Still, Cain felt the state would move more quickly thanks to the urgency of supporters and the proliferation of medical cannabis programs across the country and in nearby states. Patients in Mississippi and Florida can legally purchase medical marijuana.
Mississippi Gov. Tate Reeves signed medical cannabis into law on Feb. 2, 2022, more than six months after Ivey’s signing ceremony. The state’s first dispensaries opened in January 2023.
Rex Vaughn, chairman of the Alabama Medical Cannabis Commission, said Alabama has more rules for producers and dispensaries than Mississippi.
“I think we’re going to have a much more stringent industry,” Vaughn said. “Adhering to the law and our process. I hope it goes well for Mississippi, but I don’t think they have as tight of guardrails on their industry as what Alabama will have.”
Vaughn said while the commission has recently been dealing with litigation from people in the medical cannabis industry, the members have always been focused on the well-being of Alabama patients.
“Every commission member is committed and focused on making decisions that will enable those entities involved in the production of cannabis to consistently bring a quality product to the marketplace,” Vaughn said. “Those individuals who are eagerly anticipating an opportunity to have access to medicinal cannabis have waited long enough.”
Vaughn said it’s still difficult to predict when the first dispensaries will open in Alabama. Litigation could continue for the next several years, even after the industry is up and running, he said.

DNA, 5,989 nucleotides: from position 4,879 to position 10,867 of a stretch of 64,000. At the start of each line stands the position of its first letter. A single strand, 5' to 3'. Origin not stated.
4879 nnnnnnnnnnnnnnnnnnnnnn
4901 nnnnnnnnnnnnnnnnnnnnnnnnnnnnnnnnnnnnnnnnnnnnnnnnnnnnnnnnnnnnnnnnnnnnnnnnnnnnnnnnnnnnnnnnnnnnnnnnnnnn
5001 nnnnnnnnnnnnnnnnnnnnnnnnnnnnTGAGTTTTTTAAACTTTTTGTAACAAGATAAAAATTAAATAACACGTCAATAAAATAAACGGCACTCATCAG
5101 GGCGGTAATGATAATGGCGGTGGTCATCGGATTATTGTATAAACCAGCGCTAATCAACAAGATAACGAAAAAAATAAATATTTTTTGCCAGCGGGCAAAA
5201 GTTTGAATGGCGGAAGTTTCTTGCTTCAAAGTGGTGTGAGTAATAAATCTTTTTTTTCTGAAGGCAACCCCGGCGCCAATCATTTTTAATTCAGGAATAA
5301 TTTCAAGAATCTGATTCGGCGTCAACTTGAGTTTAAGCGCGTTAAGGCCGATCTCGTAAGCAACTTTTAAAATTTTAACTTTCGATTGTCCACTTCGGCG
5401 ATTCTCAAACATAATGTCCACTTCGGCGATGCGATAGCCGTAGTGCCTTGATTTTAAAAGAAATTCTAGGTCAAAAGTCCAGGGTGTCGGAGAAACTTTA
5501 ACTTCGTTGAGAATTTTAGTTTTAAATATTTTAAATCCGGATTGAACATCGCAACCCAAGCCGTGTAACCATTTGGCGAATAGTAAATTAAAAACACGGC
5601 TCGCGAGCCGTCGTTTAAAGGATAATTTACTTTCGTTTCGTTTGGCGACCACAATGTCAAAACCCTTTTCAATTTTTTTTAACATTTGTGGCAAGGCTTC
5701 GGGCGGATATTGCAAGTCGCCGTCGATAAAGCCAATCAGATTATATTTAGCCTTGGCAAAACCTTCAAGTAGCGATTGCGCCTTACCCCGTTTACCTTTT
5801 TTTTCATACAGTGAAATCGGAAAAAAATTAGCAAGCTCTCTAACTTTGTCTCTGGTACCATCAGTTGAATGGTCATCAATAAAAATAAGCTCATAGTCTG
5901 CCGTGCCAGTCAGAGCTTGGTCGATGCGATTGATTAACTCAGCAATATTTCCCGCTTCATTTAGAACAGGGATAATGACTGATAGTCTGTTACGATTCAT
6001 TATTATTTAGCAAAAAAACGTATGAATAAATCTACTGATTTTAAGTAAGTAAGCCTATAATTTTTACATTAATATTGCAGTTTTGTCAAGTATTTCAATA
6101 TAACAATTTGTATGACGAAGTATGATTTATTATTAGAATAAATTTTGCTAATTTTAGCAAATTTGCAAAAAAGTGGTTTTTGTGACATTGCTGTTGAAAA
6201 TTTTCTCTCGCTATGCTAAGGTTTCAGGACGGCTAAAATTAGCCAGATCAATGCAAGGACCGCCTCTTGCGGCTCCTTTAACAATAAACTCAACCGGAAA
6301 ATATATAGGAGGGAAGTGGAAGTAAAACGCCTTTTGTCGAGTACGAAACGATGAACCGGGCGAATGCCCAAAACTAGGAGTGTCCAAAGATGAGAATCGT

According to the lawsuit filed by medical cannabis company Alabama Always, the application process was needlessly complex and riddled with technical problems.
The commission outsourced the evaluation process to the University of South Alabama and then enlisted the accounting firm KPMG to audit those scores. The lawsuit alleges that members of the commission should have used their own judgment to award licenses instead of relying upon outside groups.
“The Commissioners and their staff never visited any site to assess the applicant’s ability to cultivate, process and bring product to market in a timeline consistent with the intent behind the Act,” the lawsuit said.
Cain said she hoped Alabama regulators and businesses would try to prioritize patients as they worked out the kinks of the licensing system. Instead, the process has devolved into a nightmare, she said.
“Obviously it’s a new industry for the state so there is money to be made,” Cain said. “At the end of the day, it’s about life. It’s not about money. It’s about seeing my little boy thrive in a world where he might not otherwise.”
A hearing is scheduled next week to determine whether members of the committee violated the Alabama Open Meetings Act. If the judge sides with the commission, the state could move forward with issuing licenses. However, new legal challenges could emerge.
Officials have said dispensaries could open by the end of this year or early next year. Cain said in the meantime, she will do her best to care for her child while trying to keep state regulators focused on the needs of patients and families.
“I don’t want a pity party,” Cain said. “I just want help for my child, and I don’t want to go out of state to get it. We aren’t the first state to legalize medical marijuana. Why aren’t we asking other states for help?”